UEFA Euro 2008

Here’s the thing: EA’s UEFA Euro 2008 is almost certainly the best football game ever to grace a console. From subtle improvements to the way the game flows to remarkable advances in presentation, this is a wonderful example of what PS3 owners should want from the beautiful game – the mechanics are unmatched and the feeling of immersion is outstanding, so why isn’t this another 10/10 from TSA?

It’s simple: as brilliant as it is, there’s an unshakeable feeling that you’re only going to be playing this for a couple of months. It’s not just that FIFA 09 is presumably just around the corner, as this is a common issue with all these ‘mid-season’ releases (see: Road To The World Cup), but that EA themselves have placed at least one time-limiting cap on what we consider one of the game’s main draws: Battle of the Nations.

Battle of the Nations is a smart new idea that essentially routes all of your successes (for any team) through your favourite country. Proud Scotsman? Then pick Scotland as your Nation when you first boot the game and no matter which team you play as from there on in, all your points (gained from goals, wins etc) will be added to Scotland’s global tally, polled from gamers around the world. Brilliant idea, but the whole thing ends during the Summer, and after that the feature is dead.

Another thing to notice is that EUFA Euro 2008 plays very similarly to last year’s FIFA 08, which is by all means no bad thing, but whilst the positive incremental upgrades reinforce this title as the best simulation of football you can buy the differences are minor for the most part and some gamers might struggle to justify the full price of admission for what are relatively small tweaks to the core game.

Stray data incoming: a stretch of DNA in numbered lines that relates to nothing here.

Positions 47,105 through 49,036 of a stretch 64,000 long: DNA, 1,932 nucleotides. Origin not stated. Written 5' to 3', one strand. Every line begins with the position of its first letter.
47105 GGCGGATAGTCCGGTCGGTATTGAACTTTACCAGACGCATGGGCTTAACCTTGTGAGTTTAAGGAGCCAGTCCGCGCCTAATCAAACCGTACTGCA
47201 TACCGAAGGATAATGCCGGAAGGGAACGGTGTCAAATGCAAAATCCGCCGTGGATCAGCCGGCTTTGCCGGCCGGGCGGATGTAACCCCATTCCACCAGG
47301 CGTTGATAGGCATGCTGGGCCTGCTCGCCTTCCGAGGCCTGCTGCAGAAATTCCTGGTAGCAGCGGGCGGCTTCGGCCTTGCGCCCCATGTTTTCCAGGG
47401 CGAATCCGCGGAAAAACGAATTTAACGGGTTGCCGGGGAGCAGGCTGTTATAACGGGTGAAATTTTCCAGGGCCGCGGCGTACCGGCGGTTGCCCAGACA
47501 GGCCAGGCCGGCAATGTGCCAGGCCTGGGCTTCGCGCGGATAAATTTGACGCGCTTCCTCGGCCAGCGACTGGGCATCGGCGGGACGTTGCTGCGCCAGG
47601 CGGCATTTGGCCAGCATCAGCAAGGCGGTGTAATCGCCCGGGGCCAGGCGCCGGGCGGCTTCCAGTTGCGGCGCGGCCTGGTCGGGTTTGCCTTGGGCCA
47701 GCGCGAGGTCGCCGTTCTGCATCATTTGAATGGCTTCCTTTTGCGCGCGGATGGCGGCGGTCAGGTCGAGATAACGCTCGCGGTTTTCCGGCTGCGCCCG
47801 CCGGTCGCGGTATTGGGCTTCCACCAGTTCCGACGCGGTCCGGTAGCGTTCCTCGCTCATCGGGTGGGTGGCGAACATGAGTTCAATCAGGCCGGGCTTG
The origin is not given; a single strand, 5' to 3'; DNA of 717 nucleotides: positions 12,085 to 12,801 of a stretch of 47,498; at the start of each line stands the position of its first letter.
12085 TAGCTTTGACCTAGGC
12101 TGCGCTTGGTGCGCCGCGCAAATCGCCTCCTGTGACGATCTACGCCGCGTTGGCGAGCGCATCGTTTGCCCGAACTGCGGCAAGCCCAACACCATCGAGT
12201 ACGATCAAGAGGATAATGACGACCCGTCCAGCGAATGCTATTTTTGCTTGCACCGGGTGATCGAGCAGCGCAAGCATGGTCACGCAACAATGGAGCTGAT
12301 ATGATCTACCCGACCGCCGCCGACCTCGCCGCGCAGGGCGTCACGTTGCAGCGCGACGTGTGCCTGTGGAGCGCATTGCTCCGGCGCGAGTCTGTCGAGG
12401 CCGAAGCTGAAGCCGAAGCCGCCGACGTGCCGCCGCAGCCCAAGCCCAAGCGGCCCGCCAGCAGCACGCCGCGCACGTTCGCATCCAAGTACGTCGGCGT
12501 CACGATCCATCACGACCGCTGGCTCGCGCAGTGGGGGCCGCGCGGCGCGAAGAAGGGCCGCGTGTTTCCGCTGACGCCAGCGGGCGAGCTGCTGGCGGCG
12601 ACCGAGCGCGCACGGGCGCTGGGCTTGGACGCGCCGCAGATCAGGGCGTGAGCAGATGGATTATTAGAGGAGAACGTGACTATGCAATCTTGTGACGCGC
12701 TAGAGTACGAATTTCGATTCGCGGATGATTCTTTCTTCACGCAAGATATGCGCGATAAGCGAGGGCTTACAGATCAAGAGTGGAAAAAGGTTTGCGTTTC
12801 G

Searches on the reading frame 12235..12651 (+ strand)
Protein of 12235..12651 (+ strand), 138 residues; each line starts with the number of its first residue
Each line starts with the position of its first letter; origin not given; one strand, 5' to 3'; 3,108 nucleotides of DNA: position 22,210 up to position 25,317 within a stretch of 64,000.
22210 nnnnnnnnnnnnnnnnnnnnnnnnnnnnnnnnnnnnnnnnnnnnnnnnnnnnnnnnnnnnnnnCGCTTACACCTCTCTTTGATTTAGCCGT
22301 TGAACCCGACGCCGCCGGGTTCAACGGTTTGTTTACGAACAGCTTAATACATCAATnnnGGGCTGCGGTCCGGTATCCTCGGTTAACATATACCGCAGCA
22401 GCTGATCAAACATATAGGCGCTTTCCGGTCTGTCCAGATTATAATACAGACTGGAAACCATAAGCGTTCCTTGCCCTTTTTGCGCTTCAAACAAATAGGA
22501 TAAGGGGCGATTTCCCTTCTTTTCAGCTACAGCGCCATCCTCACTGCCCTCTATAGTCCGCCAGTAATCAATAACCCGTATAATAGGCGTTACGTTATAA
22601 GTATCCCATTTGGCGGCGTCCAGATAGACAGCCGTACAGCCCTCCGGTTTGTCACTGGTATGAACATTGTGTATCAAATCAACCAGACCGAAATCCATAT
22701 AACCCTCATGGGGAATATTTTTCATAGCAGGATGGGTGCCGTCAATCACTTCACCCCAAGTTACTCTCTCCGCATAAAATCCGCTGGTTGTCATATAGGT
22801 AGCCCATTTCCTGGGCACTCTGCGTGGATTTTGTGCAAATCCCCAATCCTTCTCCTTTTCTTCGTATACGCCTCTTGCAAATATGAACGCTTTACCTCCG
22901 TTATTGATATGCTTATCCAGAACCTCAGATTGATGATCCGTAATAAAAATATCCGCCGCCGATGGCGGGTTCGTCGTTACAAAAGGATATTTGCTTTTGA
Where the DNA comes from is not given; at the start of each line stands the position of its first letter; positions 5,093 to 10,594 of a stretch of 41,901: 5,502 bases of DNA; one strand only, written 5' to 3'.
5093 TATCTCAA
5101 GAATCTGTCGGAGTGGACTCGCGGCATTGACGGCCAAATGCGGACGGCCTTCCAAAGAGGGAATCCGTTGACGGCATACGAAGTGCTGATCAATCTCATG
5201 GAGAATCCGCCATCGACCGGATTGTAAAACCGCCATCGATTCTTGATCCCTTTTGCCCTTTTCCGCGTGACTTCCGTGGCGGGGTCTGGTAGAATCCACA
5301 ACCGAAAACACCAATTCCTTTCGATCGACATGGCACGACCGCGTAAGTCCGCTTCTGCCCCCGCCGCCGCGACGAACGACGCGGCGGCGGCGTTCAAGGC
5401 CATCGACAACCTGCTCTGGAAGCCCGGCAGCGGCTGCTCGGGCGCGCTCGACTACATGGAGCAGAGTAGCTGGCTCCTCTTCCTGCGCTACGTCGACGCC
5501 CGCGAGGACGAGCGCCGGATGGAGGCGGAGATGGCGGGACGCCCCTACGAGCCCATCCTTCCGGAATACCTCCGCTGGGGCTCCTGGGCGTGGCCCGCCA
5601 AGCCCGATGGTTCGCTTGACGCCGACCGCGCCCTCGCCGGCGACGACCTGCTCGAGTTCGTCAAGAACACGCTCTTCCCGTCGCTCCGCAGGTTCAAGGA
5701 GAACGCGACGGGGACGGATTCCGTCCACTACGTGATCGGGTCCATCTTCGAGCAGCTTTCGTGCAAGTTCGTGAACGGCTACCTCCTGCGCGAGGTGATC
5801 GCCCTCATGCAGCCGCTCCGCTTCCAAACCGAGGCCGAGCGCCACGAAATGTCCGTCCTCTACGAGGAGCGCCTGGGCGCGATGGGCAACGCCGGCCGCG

It’s also somewhat cut-down in terms of teams, with this game not holding the official FIFA license EA have obviously only including international teams, and only those from Europe. Thankfully those countries that didn’t make it into the finals proper are still included in the game, so don’t worry about not being able to play as Rooney as he’s here and looking as realistic as ever. The visuals throughout are quite superb, with special attention to the animations and incidental details getting the most attention. The framerate isn’t perfect, but it’s perfectly functional and only really slows down when you’re using the fully zoomed out camera.

There’s the obvious full complement of local and online game modes, but the best new option is the Captain Your Country mode. This takes you from the lowly ranks of the B team right through to participating in friendlies and then hopefully progressing to ultimately captain the A team, with rivalries amongst the other players to keep you on your toes. This, and the ‘Be A Pro’ mode change the normal side-on camera to something closer to a third person view, and the way the camera focuses and shakes as you sprint for the goal is very akin to the roadie run in Gears of War – a stunning effect.

Sound is also well covered, with Martin Tyler and Andy Townsend providing the commentary and a full complement of sampled crowd chants and player shouts rounding off the presentation, which is slick and intuitive throughout. The decision on whether this is an worthwhile purchase depends on whether you have to have the very latest game or not – it is the best football title we’ve played since launch, but it’s also clearly a filler between FIFA 08 and 09.

We can’t account for your love of football (and the size of your wallet) but we can guarantee that footy fans will have a blast with Euro 2008.